Gut Health

Gut health has become an increasingly popular area in health and scientific research over the past few years, and for good reason. We are discovering more and more each day about how our gut health influences our overall health, including our skin! But what exactly is ‘gut health’, what are its benefits, and how can we optimise our diet to promote optimum gut health?

What is gut health?

When we talk about gut health, we are referring to our gut microbiome or microbiota. These terms are often used interchangeably.

The microbiota is the community of microorganisms (bacteria, fungi, and viruses) that are found in our gut and skin. The microbiome refers to the microorganisms, their genes and the products they produce.

The microbiome plays a number of important roles. It  produces important vitamins and hormones, influences the digestion and absorption of nutrients, communicates with the rest of our body through various systems, and produces important molecules that strengthen the gut barrier and help balance blood sugar, regulate appetite and prevent against diseases. As we learn more about our gut microbiome, it is becoming increasingly apparent that a healthy microbiome is integral to good health.

How is gut health linked to skin health?

When our microbiota has optimum diversity (a wide variety of organisms) and a harmonious balance of microorganisms, we say it is in a state of ‘symbiosis’. When diversity is reduced and the balance of bacteria is disrupted, we call this ‘dysbiosis’.

Research suggests that dysbiosis of the skin and gut microbiota can lead to skin sensitivity and inflammation. This is thought to play a role in inflammatory skin conditions such as rosacea, acne and eczema. This may be why gastrointestinal conditions that are linked to dysbiosis, such as IBS, are more common in those with certain skin conditions such as rosacea.For skincare to complement dietary treatment for rosacea and acne, visit our Qr8 MediSkin service HERE.

To promote symbiosis and good gut health, you need to ensure adequate intake of plant foods, particularly those rich in prebiotics.

Tips to promote good gut health

There are a range of factors which influence gut health, but research has shown that focusing on some can reap big health rewards. These include:

  • Prebiotics: a type of fibre that act as fuel for your gut bacteria, resulting in production of Short Chain Fatty Acids such as butyrate, which have strong anti-inflammatory properties. All plant foods contain some prebiotics, but particularly rich sources include wholegrains (barley, wheat, oats and rye), garlic and onion, legumes and lentils, artichoke, chicory root and asparagus.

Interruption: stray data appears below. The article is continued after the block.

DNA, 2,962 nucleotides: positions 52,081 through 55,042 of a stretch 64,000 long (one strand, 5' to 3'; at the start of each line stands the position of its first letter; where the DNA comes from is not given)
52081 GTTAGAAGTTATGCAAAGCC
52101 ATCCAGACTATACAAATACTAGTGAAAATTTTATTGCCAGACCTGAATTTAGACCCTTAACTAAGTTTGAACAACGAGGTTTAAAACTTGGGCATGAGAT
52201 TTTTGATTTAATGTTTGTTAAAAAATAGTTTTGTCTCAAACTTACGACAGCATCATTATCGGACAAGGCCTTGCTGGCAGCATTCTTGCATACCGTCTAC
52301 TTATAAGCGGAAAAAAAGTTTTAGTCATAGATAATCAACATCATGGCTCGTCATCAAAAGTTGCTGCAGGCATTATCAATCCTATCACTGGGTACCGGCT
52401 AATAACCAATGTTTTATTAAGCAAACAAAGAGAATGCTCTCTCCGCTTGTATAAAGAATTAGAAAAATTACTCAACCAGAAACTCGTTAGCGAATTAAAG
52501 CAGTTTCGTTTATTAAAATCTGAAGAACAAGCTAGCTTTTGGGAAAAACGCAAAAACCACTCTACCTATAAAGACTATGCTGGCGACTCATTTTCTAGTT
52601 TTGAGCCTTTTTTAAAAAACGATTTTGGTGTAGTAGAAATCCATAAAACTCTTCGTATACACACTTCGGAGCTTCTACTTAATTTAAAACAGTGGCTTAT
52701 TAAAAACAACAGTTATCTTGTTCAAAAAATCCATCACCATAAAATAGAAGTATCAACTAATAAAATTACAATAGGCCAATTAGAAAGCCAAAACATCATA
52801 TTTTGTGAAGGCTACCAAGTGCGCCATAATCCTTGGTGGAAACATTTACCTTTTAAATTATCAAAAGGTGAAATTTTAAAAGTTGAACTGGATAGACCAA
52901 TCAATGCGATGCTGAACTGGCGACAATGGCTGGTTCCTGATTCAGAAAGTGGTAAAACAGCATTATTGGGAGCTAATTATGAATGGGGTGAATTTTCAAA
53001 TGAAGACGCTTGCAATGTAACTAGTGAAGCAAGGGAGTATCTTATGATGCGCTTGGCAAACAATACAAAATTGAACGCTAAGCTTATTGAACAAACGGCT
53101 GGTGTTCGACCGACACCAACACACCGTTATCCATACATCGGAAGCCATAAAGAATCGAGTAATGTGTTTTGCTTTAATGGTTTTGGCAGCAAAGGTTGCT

• Probiotics: Probiotics are live bacteria that are found in the gut, but can also be found in certain foods and in supplement form. They are thought to to improve the balance of bacteria in the gut.  Supplements may be useful in certain health conditions, but for most people intake of probiotic rich foods is more than adequate.  Foods which naturally contain probiotics include fermented foods such as miso, sauerkraut, kimchi, tempeh, yoghurt, and kefir.
  • Variety of plant foods: research have found that consuming 30+ plant foods per week is ideal for an optimal gut microbiome. Plant foods include vegetables, fruits, wholegrains, legumes, nuts and seeds, herbs and spices, and extra virgin olive oil. Aim for a variety of colour too, as different coloured plant foods contain different nutrients.
  • Adequate sleep: aim for 7-8 hours good quality sleep per night.
  • Fluid intake: adequate hydration is important for a healthy gut. Most individuals should aim for 2-3L water per day, but this is quite individualised. Use the colour of your urine as a guide (it should be pale straw – clear in colour when well-hydrated).
  • Exercise: regular exercise helps to promote a healthy gut microbiome. Aim to include some sort of enjoyable movement on most days.
  • Stress management: stress can often lead to gastrointestinal issues and disrupt the balance of the gut microbiome. Find strategies which work for you and reach out for support when required.

Optimum gut health influences our overall health, including our skin health.

If you experience gut issues or frequent symptoms such as bloating, abdominal pain, excessive wind, cramping, altered bowel motions (diarrhoea and/or constipation) and/or nausea then it is recommended to seek guidance of an Accredited Practising Dietitian who specialises in this area.


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